Mon, Sep 07, 2015 - Page 1 News List

Thai legislature rejects charter, delays elections

AP, Bangkok

Thailand’s military-backed legislature yesterday rejected an unpopular draft of a new constitution, delaying a return to democracy following a coup last year.

The junta-picked drafters had hoped the proposed charter would move the Southeast Asian nation past almost a decade of political conflicts, but it was met with strong opposition on almost all sides of the political divide.

The legislature appointed by the junta, known as the National Reform Council, voted down the draft 135-to-105, with seven abstentions. The rejection, although welcomed by many, still sets back a tentative plan for Thailand’s transition to electoral democracy, with the military retaining substantial powers until a new constitution is drafted.

A new 21-member drafting committee is now to be appointed with a mandate to write a new charter within 180 days. It also needs approval by the legislature and is to be put to a referendum — meaning elections are not likely until at least 2017, according to analysts, if the new draft is approved.

The government had previously said elections could take place late next year.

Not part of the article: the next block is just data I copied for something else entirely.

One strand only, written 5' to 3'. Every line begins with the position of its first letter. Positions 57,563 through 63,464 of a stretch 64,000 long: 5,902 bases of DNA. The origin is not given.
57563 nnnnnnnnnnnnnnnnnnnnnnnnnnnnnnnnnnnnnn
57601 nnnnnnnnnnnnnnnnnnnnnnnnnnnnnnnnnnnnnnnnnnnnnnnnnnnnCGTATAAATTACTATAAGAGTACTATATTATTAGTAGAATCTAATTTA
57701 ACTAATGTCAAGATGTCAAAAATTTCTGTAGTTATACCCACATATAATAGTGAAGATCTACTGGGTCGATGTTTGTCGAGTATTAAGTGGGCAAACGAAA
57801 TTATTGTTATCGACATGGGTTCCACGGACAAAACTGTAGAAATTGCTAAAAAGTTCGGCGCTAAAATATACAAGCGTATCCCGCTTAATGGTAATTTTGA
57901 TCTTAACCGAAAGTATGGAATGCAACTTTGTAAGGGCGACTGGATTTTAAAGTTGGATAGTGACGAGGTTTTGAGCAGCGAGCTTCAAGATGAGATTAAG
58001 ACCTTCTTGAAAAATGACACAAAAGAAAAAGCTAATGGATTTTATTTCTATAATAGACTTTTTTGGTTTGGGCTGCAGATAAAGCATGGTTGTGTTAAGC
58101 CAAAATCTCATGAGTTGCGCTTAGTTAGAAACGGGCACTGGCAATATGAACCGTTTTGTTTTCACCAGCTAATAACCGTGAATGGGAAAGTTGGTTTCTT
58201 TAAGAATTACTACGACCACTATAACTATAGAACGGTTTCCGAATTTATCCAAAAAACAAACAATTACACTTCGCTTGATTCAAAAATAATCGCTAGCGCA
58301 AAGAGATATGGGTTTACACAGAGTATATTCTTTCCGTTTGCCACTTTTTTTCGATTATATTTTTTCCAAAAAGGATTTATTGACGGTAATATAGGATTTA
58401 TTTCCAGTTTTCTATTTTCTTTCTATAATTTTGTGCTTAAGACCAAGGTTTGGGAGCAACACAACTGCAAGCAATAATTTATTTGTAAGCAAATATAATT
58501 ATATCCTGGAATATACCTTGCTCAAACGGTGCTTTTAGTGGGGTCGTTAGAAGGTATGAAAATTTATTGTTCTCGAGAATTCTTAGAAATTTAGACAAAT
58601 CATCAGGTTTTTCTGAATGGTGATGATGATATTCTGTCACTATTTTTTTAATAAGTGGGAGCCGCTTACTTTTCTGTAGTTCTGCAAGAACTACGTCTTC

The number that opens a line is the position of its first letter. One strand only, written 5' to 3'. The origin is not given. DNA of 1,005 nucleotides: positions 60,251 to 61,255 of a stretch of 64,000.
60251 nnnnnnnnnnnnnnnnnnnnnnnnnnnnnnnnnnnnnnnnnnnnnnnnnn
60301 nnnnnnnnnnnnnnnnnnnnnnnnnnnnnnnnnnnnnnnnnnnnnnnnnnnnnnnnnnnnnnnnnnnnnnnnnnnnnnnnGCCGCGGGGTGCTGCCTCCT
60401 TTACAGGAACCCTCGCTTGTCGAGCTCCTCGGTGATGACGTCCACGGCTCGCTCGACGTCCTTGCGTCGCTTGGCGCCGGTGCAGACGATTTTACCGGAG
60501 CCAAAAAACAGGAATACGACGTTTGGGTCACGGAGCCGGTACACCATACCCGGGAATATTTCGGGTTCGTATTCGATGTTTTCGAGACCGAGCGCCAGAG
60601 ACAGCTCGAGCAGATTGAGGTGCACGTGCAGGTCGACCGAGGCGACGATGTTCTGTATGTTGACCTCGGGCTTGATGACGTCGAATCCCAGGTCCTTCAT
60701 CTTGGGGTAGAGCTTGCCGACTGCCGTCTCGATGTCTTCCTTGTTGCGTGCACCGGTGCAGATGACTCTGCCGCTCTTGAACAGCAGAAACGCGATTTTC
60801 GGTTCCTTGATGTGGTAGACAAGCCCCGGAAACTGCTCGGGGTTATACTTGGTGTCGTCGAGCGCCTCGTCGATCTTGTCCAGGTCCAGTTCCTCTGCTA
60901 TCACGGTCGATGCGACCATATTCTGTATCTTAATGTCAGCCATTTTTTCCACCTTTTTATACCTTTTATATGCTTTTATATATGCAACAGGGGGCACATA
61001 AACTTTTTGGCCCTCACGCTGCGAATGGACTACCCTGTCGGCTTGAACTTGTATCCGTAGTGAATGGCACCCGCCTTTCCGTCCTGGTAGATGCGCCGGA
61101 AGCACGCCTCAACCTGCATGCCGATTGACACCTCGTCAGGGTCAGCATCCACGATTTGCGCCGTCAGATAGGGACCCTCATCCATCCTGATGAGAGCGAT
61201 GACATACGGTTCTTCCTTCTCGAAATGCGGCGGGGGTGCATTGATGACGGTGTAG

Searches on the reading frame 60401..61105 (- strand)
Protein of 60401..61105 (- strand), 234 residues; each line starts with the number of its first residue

One of the most contentious provisions in the draft included a 23-member panel, including military personnel, that would be empowered to take over from the parliament and prime minister in times of “national crisis.”

Any new charter under the junta appeared aimed at preventing a political comeback by former Thai prime minister Thaksin Shinawatra, who was deposed in a 2006 coup after being accused of corruption and disrespect for the revered Thai king. Thailand has remained divided since, with Thaksin’s supporters and opponents struggling for power at the ballot box and in the streets, sometimes violently.

The military abolished an earlier constitution last year after it ousted Thaksin’s sister and former Thai prime minster Yingluck Shinawatra and the government operates under a temporary charter. The junta later picked the drafters and the 247-member National Reform Council to help write a new constitution.

“We might not be able to say that this is a true democracy as viewed in the Western world; it is transitional democracy,’’ constitution drafting committee spokesman Kamnoon Sidhisamarn said before the vote yesterday.

Supporters and opponents of Thaksin, as well as academics and activists, have criticized the draft, while the ruling military has stifled public debate on it.

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